Water security improvements Zhejiang Province, China – The Longwu Water Fund in China, piloted in November 2015 by TNC, helps farmers transition to organic methods of bamboo farming, which reduces fertilizer runoff into water sources.
Climate change mitigation São Paulo, Brazil – Reforestation of barren hillsides helps reduce sedimentation of water sources and provides carbon sequestration benefits.
Climate change adaptation Rio Grande, New Mexico, U.S.A. – Forest fuel reduction reduces the intensity of potential wildfires and subsequent sediment runoff into water sources.
Human health and well-being Pucará, Bolivia – Improved agricultural practices reduce water pollution and water-borne disease in nearby communities.
Biodiversity conservation Rio de Janeiro, Brazil – Reforestation improves water quality and provides habitat for diverse plant and animal life.

In addition to overcoming financial barriers, forward-looking cities, utilities firms, land stewards, lawmakers, corporations and philanthropists are needed to take steps to secure a more sustainable water future and support the development of healthier, more resilient communities.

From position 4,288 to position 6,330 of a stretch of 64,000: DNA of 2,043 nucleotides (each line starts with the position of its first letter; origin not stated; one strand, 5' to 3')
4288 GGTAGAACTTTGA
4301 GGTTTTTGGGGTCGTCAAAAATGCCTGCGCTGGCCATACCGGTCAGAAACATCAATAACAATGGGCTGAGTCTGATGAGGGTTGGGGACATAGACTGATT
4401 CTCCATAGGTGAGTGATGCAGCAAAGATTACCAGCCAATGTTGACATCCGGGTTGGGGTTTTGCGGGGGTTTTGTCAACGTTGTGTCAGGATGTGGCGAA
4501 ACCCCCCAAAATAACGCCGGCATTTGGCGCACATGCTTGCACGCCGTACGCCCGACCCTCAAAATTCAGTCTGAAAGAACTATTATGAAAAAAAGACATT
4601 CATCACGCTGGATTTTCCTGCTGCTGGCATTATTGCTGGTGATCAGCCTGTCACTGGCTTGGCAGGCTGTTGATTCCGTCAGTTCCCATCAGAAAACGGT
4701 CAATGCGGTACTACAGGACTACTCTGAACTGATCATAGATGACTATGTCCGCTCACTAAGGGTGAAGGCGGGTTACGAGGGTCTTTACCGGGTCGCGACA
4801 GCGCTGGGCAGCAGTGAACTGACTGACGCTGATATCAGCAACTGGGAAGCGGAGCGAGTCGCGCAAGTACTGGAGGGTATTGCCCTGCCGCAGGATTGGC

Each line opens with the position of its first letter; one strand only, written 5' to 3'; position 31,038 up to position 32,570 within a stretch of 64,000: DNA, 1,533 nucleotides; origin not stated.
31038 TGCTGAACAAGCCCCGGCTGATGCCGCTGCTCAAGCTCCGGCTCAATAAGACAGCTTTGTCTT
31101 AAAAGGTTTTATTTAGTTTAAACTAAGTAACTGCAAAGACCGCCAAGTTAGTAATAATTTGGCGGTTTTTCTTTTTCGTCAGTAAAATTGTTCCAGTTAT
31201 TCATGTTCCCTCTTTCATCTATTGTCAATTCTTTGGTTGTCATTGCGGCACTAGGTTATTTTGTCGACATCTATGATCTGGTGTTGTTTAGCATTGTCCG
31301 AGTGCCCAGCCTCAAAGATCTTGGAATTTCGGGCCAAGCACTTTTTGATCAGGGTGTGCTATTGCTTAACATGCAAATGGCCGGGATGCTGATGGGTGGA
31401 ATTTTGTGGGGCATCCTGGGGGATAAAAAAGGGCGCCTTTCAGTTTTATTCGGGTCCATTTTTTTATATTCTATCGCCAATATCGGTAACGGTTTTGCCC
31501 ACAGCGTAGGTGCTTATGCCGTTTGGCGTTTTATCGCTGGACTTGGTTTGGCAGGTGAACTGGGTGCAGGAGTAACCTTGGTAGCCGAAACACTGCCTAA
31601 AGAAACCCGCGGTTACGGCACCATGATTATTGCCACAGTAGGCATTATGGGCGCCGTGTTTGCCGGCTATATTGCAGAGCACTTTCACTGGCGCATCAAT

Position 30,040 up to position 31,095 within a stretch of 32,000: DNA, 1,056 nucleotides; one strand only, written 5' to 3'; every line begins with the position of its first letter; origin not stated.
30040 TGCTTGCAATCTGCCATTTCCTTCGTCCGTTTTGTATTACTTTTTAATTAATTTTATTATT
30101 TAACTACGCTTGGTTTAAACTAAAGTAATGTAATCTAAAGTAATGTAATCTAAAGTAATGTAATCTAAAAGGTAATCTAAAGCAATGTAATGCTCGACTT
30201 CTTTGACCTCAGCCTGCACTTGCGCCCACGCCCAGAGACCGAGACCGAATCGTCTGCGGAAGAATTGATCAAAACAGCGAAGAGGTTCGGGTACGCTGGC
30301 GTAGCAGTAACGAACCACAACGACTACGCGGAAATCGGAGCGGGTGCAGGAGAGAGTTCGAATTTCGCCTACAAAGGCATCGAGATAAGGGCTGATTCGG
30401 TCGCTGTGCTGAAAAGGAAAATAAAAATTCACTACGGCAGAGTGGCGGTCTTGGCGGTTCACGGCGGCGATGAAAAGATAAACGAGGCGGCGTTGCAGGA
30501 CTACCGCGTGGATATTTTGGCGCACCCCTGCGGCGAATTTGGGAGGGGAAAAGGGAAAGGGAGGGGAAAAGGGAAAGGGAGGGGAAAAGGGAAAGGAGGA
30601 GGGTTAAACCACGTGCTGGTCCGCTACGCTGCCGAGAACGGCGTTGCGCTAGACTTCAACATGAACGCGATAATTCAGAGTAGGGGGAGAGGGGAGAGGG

FOR MORE INFORMATION: The full report, along with videos, infographics and photos, can be downloaded at and an interactive site featuring maps and data from the report can be found at

The Nature Conservancy is a global conservation organization dedicated to conserving the lands and waters on which all life depends. Guided by science, we create innovative, on-the-ground solutions to our world’s toughest challenges so that nature and people can thrive together. We are tackling climate change, conserving lands, waters and oceans at unprecedented scale, and helping make cities more sustainable. Working in more than 65 countries, we use a collaborative approach that engages local communities, governments, the private sector, and other partners. To learn more, visit or follow @nature_press on Twitter.